Osher Klahr, Rabbi Jerusalem, Modiin Illit, IsraelAs a Sgan Mashgiach for over a decade, and with extensive training in various therapeutic models, I help young men overcome their emotional challenges. In a caring and dedicated way, I draw on a wide range of therapeutic models to assist the individual on their own level. Whether you are suffering from anxiety, depression, addiction, or relationship issues, I can work with you until you feel confident again.
Sheri Toiv, LMHC Brooklyn, New York (NY) 11234, USAMy practice is geared toward individuals and couples seeking improved relationships, self empowerment, deeper insight and a more fulfilling and meaningful life. Together we will unearth long standing behavior patterns or negative perceptions that may be holding you back from experiencing peace and prosperity. Together we will explore and determine tangible steps you can take to change your life in a real, achievable way. If you're looking for extra support and guidance through a challenging situation or you're just ready to move in a new direction, I look forward to working with you to achieve your goals.
As a relationship specialist with a psycho-dynamic foundation and additional skills tra…
Nina Kaweblum Lakewood, NJ, USAI help people make changes that they dream of but never thought were possible.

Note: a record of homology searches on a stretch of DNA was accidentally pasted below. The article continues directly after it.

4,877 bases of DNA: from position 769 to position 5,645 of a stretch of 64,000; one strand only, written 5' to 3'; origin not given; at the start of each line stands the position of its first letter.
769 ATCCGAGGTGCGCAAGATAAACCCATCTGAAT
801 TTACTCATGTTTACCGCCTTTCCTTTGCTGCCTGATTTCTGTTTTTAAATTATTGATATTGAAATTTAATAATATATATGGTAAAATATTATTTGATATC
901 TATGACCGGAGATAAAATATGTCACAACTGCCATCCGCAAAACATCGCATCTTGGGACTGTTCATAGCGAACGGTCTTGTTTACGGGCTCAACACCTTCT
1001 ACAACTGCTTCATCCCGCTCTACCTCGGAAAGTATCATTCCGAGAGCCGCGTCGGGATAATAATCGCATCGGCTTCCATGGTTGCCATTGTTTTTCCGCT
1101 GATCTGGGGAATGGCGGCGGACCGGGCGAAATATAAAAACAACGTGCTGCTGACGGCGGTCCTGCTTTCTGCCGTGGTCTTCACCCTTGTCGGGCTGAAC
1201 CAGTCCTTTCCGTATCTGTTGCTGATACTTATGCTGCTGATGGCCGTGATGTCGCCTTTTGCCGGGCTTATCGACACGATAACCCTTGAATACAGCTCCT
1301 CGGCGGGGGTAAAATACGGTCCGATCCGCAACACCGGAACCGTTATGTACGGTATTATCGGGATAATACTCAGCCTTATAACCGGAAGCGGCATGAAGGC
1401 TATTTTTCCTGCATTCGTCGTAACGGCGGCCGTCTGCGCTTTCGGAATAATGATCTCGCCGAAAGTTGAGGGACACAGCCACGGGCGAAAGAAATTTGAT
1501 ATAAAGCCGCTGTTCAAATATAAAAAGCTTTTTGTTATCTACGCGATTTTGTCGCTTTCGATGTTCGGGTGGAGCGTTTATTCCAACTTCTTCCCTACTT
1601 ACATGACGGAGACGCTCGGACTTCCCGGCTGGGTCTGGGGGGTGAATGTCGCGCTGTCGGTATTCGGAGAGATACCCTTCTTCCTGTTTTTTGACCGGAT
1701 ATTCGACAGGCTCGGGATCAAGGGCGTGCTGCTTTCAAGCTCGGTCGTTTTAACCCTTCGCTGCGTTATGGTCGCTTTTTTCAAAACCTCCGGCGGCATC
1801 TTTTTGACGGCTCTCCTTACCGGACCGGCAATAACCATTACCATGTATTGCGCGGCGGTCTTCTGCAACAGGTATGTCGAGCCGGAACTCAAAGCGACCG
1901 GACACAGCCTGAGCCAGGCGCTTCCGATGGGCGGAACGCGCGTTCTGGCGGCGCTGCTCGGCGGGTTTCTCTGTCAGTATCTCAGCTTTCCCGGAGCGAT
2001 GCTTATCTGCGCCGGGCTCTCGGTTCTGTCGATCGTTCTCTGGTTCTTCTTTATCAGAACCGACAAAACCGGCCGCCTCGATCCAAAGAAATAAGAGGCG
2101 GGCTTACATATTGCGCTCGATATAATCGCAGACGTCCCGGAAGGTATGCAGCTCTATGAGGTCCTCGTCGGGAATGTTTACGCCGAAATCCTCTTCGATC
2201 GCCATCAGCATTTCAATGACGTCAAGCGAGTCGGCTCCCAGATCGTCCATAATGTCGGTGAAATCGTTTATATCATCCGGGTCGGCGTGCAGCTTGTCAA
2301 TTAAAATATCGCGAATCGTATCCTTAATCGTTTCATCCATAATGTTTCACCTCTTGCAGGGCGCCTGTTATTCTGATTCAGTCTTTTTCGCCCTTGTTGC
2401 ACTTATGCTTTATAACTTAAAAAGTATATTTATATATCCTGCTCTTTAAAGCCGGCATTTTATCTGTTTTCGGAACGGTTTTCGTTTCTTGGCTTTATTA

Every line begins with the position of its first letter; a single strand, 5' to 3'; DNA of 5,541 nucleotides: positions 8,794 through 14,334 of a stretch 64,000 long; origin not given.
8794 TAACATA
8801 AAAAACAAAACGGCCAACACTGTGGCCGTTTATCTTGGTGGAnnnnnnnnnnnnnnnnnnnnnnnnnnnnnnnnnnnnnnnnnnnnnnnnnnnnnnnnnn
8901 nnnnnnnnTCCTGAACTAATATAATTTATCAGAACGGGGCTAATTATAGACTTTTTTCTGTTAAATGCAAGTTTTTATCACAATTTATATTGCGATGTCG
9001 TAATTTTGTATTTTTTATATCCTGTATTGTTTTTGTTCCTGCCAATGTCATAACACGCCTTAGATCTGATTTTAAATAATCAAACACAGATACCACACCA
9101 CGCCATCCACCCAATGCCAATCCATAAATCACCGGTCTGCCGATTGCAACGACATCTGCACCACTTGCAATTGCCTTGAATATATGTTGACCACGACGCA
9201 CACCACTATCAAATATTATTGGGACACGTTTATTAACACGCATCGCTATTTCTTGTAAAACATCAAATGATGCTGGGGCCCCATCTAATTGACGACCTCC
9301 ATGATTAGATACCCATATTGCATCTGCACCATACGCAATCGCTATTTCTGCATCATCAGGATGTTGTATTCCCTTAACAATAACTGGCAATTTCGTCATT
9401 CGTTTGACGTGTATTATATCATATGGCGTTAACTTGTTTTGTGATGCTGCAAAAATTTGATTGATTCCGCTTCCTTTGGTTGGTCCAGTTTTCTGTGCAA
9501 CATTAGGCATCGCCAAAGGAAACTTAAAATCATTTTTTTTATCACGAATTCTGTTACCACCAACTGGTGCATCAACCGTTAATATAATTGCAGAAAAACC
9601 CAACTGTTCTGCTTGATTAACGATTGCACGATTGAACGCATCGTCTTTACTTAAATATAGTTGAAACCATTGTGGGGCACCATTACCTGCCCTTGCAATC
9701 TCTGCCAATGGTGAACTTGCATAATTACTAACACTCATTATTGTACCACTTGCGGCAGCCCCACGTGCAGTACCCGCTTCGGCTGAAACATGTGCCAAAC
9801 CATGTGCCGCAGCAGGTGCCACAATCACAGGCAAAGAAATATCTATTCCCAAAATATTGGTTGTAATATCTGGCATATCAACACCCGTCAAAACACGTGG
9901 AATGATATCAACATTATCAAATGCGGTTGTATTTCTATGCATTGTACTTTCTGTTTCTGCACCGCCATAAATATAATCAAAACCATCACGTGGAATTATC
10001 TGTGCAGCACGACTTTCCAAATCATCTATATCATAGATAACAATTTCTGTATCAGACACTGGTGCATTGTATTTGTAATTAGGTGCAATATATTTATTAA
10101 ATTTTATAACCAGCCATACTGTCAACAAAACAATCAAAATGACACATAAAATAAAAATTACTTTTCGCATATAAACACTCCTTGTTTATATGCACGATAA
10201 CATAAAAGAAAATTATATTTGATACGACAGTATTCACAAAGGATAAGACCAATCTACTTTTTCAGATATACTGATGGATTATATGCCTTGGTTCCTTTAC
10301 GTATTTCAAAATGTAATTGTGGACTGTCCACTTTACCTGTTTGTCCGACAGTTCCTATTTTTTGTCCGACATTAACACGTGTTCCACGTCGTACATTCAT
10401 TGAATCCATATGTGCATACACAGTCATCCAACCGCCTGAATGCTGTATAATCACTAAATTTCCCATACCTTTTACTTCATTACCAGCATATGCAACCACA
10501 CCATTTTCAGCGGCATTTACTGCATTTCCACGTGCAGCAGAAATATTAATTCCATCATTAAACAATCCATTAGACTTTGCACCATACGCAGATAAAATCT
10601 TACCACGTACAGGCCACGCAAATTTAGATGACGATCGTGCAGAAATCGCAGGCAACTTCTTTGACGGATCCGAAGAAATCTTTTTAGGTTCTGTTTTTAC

Using DBT and trauma therapies, I work with clients to manage intense emotions so they can build lasting relationships and self-respect. Clients set goals and learn the skills and strategies to become the person they envision.
No one can go back and make a new beginning, but EVERYONE can go forward and make a new ending.
Permanent Temporariness, Part II – Parshat Bereishit
Very. A modifying word. It comes from the latin veritas, meaning truth.1 Aside from the Sesame Street song about the letter 'V' where the word 'very' is used umpteen times,2 we use it to describe adjectives. How big is it? Very big. How far is it? Very far.
I found a fascinating discussion in the Midrash about the use of the word 'very' in this week's parsha, Parshat Bereishit. At the en …
Permanent Temporariness – Sukkot